The standard Nintendo Switch dock is easily the most underwhelming part of the console. It's barebones and kind of clunky, but it's also hard to find a viable substitute dock due to power and data restrictions. Human Things, which you may know for its Genki brand of Switch accessories, is confident it has a solution to this problem: the Genki covert dock, which is small enough to fit in your pocket but purportedly powerful enough to stand in for your Switch dock if you want to connect the system to a TV while you're out and about.
This dock is currently on Kickstarter, and it's already very funded. With 36 days still left in its campaign, it's raised over quadruple its $50,000 goal - hell, it's raised $20,000 since I started writing this article. So yes, it's funded. If you pledge $49 or more, you'll get a dock early, while $59 will get you a dock and some universal power adapters. Note that slots for these pledges are limited to 1,500 people apiece - once they're full up, you'll have to pledge $59 for the dock and $69 for the adapter combo.
Basically, the Genki dock is a tiny wall charger with one HDMI Out port for your TV, one USB C power port for the Switch, and one USB 3 data port for accessories (one less than the normal Switch dock). To use the dock, you would plug it into a power outlet, connect your Switch using a USB cable, and plug your TV's HDMI cable into the thing as well. Bam, now you can play on your friend's TV or whatever. Maybe you can be like those Hip Youths in the Switch commercials and game out on a rooftop - except with a TV now.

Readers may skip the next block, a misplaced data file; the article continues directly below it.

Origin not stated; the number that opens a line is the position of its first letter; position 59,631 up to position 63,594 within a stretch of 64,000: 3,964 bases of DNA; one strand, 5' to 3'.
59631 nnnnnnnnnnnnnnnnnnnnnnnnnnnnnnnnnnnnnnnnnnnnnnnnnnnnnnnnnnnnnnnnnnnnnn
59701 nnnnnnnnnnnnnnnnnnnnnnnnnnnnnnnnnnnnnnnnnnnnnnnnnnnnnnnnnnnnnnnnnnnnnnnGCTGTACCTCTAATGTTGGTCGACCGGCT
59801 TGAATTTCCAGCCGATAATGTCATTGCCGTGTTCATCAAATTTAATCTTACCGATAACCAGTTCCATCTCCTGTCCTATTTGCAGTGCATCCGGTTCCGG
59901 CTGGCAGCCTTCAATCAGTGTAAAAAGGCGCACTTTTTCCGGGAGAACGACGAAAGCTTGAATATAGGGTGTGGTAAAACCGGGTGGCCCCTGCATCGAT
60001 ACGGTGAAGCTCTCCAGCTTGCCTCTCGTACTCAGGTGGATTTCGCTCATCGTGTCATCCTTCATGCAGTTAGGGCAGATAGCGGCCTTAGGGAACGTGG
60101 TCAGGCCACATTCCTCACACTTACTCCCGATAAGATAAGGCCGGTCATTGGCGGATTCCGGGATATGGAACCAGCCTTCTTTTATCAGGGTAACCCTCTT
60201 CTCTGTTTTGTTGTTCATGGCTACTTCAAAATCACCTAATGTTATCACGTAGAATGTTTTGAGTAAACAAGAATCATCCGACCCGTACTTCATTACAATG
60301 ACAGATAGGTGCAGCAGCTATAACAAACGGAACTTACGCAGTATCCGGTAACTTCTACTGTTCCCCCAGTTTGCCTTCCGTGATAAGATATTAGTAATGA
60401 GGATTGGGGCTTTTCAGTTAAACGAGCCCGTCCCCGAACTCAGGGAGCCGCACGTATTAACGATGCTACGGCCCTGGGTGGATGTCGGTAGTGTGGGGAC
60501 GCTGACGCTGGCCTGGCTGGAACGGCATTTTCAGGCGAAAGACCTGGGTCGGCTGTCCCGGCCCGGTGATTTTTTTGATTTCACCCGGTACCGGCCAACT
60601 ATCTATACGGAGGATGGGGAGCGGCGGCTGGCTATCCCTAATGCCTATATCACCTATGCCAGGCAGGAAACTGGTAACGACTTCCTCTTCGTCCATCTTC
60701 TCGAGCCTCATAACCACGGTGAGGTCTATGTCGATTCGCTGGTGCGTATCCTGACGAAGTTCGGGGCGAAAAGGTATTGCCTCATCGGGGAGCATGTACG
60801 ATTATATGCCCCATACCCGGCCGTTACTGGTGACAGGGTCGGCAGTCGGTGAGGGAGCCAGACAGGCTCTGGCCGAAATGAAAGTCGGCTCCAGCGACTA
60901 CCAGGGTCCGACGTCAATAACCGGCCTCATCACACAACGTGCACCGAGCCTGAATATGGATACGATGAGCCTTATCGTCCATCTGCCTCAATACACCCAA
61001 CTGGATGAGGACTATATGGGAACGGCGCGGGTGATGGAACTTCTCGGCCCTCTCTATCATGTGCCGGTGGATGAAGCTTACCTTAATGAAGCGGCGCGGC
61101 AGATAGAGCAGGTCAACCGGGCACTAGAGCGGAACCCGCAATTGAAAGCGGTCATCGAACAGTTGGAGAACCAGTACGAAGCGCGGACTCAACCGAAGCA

In all fairness, it sounds like a nifty little device, but like all third-party Switch chargers it raises two questions: will it fry my Switch, and will it be rendered useless by future firmware updates? To Human Things' credit, the company did at least address these risks in the dock's Kickstarter.
"To maximize reliability, we made sure not to skimp on parts," the company said. "We've configured the Covert Dock to use only standard Switch charging profiles when used with the console and conform to PD standards for other USB-C devices. We've worked closely with experts in this field, including producers of the official Switch AC adapter, engineers of various docks in the market (including Insignia), and the developers behind reputable PD and GaN technologies (Navitas)."
The Switch is notoriously susceptible to shorting out when connected to improperly regulated or overly powerful chargers, so it's reassuring to hear that Human Things accounted for this. But what of future compatibility? The company says it's "made it possible to update the firmware so that we can maintain compatibility in the unlikely event that the Switch docking protocol changes through firmware updates and new hardware revisions."
The Genki Switch line is pretty good overall, and this does sound like a handy gizmo. But given the history of third-party docks and chargers, this is the kind of thing I'd want to see out in the wild before entrusting my Switch to one. Human Things says that if all goes well, the Genki covert dock will be delivered to backers - and presumably made available to buyers - this December.
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